Theoretical Frameworks for Personal Relationships

By Ralph Erber ; Robin Gilmour | Go to book overview

Chapter 7
A Developmental Model of the Relations Between Mother-Child Attachment and Friendship

Kathryn A. Kerns Kent State University

As individuals progress through life, they meet new people, have new experiences, and forge new relationships. Yet, they are not starting afresh in every new situation or relationship; rather, they bring their organization of cognitions, feelings, and behavior with them. That is, people have personalities. Personality theorists (e.g., Block, 1977) have been interested in identifying the coherence in an individual's development. The notion of coherence is that an individual's behavior is predictable across time and situations. There is more continuity in an individual's behavior across situations ( Epstein, 1981) than was once suspected ( Mischel, 1968). Recent longitudinal work ( Caspi, Elder, & Bem, 1987, 1988; Huesman, Eron, Lefkowitz, & Walder, 1984) has suggested that there is a great deal of coherence in personality from childhood to adulthood.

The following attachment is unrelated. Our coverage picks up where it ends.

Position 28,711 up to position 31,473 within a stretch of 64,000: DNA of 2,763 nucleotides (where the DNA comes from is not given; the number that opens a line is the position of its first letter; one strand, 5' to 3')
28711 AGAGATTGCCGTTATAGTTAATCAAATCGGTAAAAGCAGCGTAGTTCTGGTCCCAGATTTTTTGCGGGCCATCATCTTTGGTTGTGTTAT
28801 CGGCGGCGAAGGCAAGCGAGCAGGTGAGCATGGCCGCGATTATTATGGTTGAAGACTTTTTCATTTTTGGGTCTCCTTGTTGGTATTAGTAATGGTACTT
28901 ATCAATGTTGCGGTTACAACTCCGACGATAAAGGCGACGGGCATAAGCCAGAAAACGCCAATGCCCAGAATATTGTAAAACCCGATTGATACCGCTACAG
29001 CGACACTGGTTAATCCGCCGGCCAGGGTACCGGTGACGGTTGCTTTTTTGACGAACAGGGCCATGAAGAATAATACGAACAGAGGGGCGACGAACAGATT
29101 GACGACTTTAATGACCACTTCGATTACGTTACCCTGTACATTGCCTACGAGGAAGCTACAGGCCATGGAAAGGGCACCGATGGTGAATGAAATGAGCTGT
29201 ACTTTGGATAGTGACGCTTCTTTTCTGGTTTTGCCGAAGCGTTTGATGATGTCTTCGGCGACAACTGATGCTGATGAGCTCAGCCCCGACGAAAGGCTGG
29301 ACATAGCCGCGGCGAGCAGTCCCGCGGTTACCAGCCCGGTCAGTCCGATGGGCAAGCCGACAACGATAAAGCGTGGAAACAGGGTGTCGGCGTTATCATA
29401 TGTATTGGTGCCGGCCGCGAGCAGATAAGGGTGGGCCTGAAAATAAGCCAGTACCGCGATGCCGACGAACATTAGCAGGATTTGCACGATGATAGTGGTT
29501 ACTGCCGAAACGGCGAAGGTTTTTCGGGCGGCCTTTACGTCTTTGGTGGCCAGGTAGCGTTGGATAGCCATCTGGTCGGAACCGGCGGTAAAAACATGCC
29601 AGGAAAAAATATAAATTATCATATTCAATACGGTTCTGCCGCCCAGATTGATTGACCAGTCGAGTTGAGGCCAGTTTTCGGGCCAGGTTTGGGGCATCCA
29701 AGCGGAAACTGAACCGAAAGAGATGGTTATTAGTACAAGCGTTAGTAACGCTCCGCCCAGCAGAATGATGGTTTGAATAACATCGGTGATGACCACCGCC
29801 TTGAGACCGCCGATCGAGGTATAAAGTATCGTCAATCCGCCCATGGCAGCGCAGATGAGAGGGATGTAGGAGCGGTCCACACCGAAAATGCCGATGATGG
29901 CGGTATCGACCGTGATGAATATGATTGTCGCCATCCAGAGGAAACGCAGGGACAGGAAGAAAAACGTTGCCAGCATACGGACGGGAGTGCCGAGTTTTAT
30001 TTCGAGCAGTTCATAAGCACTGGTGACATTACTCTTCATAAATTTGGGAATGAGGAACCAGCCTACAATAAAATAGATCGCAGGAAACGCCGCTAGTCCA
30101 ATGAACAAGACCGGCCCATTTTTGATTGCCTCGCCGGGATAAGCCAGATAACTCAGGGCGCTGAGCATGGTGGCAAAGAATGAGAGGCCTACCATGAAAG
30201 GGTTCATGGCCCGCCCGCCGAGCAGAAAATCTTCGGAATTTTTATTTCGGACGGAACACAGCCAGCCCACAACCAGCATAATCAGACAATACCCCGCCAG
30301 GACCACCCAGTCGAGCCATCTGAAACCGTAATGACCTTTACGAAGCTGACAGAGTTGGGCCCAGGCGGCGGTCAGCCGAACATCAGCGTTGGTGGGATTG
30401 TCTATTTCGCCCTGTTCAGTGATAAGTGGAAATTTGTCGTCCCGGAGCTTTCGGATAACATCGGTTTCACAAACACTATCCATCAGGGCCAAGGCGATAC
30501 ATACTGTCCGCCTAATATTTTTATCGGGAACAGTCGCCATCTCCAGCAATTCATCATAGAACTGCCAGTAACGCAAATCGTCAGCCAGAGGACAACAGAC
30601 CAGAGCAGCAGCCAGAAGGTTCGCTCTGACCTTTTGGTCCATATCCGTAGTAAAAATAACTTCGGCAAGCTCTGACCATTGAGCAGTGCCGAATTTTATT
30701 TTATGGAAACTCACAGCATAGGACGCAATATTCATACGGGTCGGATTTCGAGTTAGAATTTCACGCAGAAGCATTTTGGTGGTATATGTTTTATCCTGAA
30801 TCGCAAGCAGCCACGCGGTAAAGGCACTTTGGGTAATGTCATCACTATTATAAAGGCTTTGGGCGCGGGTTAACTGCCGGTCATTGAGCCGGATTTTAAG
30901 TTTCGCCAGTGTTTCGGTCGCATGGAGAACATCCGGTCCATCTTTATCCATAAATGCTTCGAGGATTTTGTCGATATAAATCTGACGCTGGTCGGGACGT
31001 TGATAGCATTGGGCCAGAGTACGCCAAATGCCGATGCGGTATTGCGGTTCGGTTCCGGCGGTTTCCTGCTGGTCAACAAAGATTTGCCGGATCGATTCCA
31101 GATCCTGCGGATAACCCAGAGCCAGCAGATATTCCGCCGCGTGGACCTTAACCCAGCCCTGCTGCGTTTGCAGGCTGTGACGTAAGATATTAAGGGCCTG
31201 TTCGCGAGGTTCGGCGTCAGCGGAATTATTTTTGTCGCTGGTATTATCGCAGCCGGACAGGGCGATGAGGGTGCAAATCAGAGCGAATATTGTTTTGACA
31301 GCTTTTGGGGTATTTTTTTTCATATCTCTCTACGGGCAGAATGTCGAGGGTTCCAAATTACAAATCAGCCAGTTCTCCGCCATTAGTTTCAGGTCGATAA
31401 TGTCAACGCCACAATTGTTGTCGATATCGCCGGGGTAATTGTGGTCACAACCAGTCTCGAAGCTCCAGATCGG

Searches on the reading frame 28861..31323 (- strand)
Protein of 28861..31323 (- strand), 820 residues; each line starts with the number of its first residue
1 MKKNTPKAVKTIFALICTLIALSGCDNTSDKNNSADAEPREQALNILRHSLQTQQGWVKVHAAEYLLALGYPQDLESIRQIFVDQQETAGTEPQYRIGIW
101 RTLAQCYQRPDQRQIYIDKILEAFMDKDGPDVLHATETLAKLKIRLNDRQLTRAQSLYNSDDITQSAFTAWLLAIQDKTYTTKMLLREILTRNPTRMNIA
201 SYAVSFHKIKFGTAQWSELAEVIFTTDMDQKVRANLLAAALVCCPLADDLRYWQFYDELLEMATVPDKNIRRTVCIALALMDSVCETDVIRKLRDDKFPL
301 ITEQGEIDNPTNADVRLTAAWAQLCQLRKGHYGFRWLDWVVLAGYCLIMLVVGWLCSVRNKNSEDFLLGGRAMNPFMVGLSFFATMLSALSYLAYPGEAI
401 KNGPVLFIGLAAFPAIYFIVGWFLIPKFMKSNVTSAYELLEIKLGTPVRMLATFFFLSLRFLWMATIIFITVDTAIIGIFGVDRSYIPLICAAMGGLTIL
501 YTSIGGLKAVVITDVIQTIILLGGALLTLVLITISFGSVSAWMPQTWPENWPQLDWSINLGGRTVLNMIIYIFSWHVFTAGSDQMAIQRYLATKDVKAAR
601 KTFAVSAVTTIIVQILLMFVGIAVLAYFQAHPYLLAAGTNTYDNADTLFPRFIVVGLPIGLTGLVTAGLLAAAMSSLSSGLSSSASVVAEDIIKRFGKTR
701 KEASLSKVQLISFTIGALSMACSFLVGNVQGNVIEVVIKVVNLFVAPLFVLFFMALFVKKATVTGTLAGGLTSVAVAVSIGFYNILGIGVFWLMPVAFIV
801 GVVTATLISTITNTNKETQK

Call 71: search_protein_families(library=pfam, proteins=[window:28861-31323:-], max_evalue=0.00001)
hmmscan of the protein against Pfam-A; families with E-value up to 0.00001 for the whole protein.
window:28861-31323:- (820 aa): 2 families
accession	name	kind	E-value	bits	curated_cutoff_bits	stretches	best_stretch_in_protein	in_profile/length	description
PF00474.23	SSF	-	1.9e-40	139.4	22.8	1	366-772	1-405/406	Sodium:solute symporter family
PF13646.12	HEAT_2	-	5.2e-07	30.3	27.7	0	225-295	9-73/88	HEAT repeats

Researchers interested in studying personal relationships have begun to ask similar questions. They have examined whether there is coherence over time in the qualities of an individual's relationships. They also have addressed the question of whether there is a detectable coherence across an individual's many relationships. The latter involves identifying key dimensions of different personal relationships (e.g., parent-child, peer) and examining how the different relationships relate to one another.

Personality refers to an individual's characteristic pattern of behavior ( Wiggins, 1973). By contrast, relationship is a dyadic construct that refers to the affect, cognition, and behavior of two people ( Hinde, 1979; Park & Waters, 1988). According to Hinde, two individuals are said to have a relationship if they have had a series of interactions occurring over a period of time. Because relation-

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